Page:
Manuela Martinez and her colleagues were intrigued. Why was it that women who had suffered domestic violence seemed more prone to outbreaks of cold sores?
On the surface there appeared to be no connection between the physical and emotional abuse they suffered and the herpes infection that broke out on their lips. To try to find a link, they carried out a detailed profile of the saliva of a group of 74 survivors of abuse and compared it to a similar analysis of other women. They found that the abused women had far fewer immune-system compounds able to neutralise the virus. Their levels of antibodies to the virus were also lower. "Our findings confirm that the stress associated with partner violence could impair health by increasing the likelihood of viral reactivation and reducing the ability to suppress virus proliferation," says Dr Martinez, of the department of psychology at Valencia university.
The findings are part of a new and increasing body of evidence showing that the mind, personality and outlook can influence the development and progress of disease. New research, some of it being reported at an international conference on psychosomatic medicine this month, shows that the mind can have an effect on many conditions, from arthritis to cancer and heart disease.
Although Western medicine is still largely based on the paradigm that the mind and body are separate from one another, there is increasing evidence to the contrary. Such a mind-body connection has been hinted at down the centuries, but most of the evidence until now has been anecdotal or inconclusive. But a revival in interest in the mind-body link has triggered a wave of new research. Doctors in Holland who investigated heart disease treatments in almost 1,000 people found that patients with so-called type-D personalities - negative types who have difficulty communicating their emotions - were four times as likely to have heart problems. The same findings have now emerged from at least two other studies.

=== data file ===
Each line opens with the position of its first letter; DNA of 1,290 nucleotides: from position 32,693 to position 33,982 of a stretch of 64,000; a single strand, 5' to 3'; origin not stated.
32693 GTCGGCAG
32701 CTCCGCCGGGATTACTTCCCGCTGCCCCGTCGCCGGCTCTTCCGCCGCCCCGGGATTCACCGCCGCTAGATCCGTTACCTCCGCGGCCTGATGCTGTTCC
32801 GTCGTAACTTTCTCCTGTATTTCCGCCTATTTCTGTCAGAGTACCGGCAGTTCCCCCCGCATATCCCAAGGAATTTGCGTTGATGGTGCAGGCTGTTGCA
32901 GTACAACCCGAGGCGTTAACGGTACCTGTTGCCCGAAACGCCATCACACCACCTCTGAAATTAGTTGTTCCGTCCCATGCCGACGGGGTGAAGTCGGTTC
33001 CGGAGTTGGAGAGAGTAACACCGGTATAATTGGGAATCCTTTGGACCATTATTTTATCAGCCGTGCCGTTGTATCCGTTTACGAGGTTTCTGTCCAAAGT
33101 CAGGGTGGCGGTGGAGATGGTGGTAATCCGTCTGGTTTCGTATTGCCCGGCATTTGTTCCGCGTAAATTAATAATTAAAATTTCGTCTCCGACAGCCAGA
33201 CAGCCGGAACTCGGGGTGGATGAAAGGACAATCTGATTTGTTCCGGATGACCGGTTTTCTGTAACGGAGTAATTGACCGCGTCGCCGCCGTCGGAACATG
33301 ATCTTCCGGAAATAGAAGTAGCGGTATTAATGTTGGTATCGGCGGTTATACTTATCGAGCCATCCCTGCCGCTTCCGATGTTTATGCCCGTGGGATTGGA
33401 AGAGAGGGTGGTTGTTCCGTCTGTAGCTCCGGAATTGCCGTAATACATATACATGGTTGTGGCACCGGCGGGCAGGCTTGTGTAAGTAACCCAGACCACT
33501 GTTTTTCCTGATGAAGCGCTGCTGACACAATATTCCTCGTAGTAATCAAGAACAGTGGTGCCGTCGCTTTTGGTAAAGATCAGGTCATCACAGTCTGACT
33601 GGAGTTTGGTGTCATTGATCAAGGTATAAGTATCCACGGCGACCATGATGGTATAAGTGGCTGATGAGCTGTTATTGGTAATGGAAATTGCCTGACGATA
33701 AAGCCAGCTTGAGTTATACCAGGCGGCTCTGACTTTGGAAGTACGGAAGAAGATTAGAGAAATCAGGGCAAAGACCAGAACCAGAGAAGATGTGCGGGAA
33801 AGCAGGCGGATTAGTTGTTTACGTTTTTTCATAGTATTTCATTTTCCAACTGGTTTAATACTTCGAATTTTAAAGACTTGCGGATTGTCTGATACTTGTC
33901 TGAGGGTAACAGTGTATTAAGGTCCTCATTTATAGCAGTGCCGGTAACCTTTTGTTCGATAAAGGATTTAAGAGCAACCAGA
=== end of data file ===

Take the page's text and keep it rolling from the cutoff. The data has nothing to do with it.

At Ohio State University, scientists have established that there is a mind-body connection in wound-healing. Their studies found that animals' skin wounds healed twice as quickly when they had social contact with other animals. "Stress delays wound-healing, and social contact helps counteract this delay," says Dr Courtney DeVries, who led the study.
And psychologists at Eastern Michigan University studied the outcome of bone-marrow transplants and found increased rates of survival among patients who were more defiant, better adjusted, and less depressed. "This first large-scale study provides evidence that psychosocial variables can affect survival," say the researchers.
The links don't stop there. Doctors in the UK and Germany looked at 1,300 elderly men and women over 10 years, and found a connection between personality and cancer deaths. "The results justify belief that certain types of cancer may be related to specific stress and personality factors," say the researchers. A Japanese study based on more than 30,000 people concluded that personality may affect mortality rates among cancer and cardiovascular disease sufferes. A second study found that skin cancer patients who had group therapy had higher levels of immune-enhancing cells. And in Los Angeles, scientists at the Digestive Diseases Research Center believe that the mind can even bring about chronic heartburn. "The presence of a severe, sustained life stress during the previous six months significantly increased heartburn symptoms during the following four months. As with other chronic conditions like irritable bowel syndrome, heartburn severity appears to be responsive to major life events," they say. …